Up to 20,000 people at risk of diabetes will have the opportunity to lose weight and take exercise, as the first wave of the NHS diabetes prevention programme gets under way.
Every day almost 500 people find out they’ve got type 2 diabetes
NHS England said the programme, which was tested in seven ‘demonstrator sites’ over the past year, would be rolled out in 27 areas of England from 22 March at a cost of £7 million.
Katherine Malhotra from the Association of Chartered Physiotherapists in Oncology and Palliative Care said: ‘I think this is a positive announcement, particularly because people with diabetes are at high risk of other long-term conditions, including cancer and heart disease.
‘It would be great for physiotherapists to be involved in developing and planning of the programme and advising on appropriate implementation.’
The aim is for 100,000 people to have gone through the programme by 2020, and for 100,000 to go through it every year after that when it will be available nationally.
Simon Stevens, the chief executive of NHS England, said: ‘About 500 people every day find out they’ve got type 2 diabetes.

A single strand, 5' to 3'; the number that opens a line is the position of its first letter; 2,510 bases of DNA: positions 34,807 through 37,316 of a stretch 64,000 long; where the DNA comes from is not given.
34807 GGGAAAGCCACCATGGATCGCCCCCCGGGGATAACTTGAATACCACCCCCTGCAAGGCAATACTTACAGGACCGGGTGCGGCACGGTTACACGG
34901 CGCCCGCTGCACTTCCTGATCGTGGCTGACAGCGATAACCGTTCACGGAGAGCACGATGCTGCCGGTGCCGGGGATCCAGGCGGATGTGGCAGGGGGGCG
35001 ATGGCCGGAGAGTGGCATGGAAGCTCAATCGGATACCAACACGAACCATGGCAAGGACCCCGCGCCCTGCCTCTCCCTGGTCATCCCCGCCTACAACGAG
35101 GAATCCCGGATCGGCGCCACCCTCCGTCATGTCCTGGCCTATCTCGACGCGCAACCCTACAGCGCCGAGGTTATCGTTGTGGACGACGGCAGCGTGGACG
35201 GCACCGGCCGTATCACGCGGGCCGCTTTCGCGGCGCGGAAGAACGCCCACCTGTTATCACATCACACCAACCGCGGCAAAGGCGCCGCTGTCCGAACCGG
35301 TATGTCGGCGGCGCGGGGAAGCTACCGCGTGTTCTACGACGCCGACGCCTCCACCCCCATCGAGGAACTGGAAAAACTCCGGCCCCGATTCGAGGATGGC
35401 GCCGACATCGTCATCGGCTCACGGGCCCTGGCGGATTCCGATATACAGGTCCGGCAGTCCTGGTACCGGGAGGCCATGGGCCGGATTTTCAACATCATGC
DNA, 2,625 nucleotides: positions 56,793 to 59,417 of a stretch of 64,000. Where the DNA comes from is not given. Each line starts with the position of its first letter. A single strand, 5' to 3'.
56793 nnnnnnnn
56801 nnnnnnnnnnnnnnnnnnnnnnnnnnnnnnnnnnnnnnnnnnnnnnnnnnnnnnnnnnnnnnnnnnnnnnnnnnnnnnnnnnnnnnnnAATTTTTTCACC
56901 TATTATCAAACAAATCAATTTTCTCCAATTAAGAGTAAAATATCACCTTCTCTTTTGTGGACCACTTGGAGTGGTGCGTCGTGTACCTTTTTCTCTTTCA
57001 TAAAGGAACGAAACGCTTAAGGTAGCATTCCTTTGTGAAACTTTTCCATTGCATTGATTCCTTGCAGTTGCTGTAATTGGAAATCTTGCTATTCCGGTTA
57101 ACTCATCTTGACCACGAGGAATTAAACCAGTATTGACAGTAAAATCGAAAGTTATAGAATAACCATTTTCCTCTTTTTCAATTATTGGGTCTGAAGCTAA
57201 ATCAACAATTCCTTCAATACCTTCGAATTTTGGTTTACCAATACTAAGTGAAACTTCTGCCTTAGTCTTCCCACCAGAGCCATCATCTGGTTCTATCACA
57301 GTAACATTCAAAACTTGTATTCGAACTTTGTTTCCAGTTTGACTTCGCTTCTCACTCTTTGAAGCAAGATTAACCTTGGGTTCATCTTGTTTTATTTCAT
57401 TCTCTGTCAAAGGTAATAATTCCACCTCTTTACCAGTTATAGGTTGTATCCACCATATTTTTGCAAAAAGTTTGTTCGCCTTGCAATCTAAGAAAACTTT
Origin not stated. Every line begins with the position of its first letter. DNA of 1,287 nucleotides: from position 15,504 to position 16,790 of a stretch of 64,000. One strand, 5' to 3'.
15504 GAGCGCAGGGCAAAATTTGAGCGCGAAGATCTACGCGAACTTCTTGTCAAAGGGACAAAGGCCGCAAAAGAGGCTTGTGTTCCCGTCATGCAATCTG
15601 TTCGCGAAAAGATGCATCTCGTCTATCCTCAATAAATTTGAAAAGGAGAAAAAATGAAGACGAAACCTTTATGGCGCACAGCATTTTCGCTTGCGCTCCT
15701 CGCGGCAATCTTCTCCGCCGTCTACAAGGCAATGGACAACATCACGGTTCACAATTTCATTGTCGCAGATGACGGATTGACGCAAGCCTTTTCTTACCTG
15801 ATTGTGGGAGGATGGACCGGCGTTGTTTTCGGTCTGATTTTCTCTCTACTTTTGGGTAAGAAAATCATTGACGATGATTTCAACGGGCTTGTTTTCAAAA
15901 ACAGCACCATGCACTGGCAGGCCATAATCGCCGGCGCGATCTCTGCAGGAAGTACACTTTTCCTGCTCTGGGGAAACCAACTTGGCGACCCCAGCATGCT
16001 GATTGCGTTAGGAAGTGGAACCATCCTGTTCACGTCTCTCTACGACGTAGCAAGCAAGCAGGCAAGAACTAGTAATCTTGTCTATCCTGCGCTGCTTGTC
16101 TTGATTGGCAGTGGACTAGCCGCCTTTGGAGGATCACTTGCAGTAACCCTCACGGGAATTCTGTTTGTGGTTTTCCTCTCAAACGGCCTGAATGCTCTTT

‘By offering targeted support for at-risk individuals, the NHS is now playing our part in the wider campaign against obesity – which is already costing the country more than we spend on the police and fire service combined.
‘The benefits for patients will show up as hospitalisations prevented, strokes avoided and amputations averted.’
Figures published by NHS England show that one in six of all people in hospital has diabetes. While diabetes is often not the reason for admission, they often need a longer stay in hospital, are more likely to be re admitted and their risk of dying is higher.
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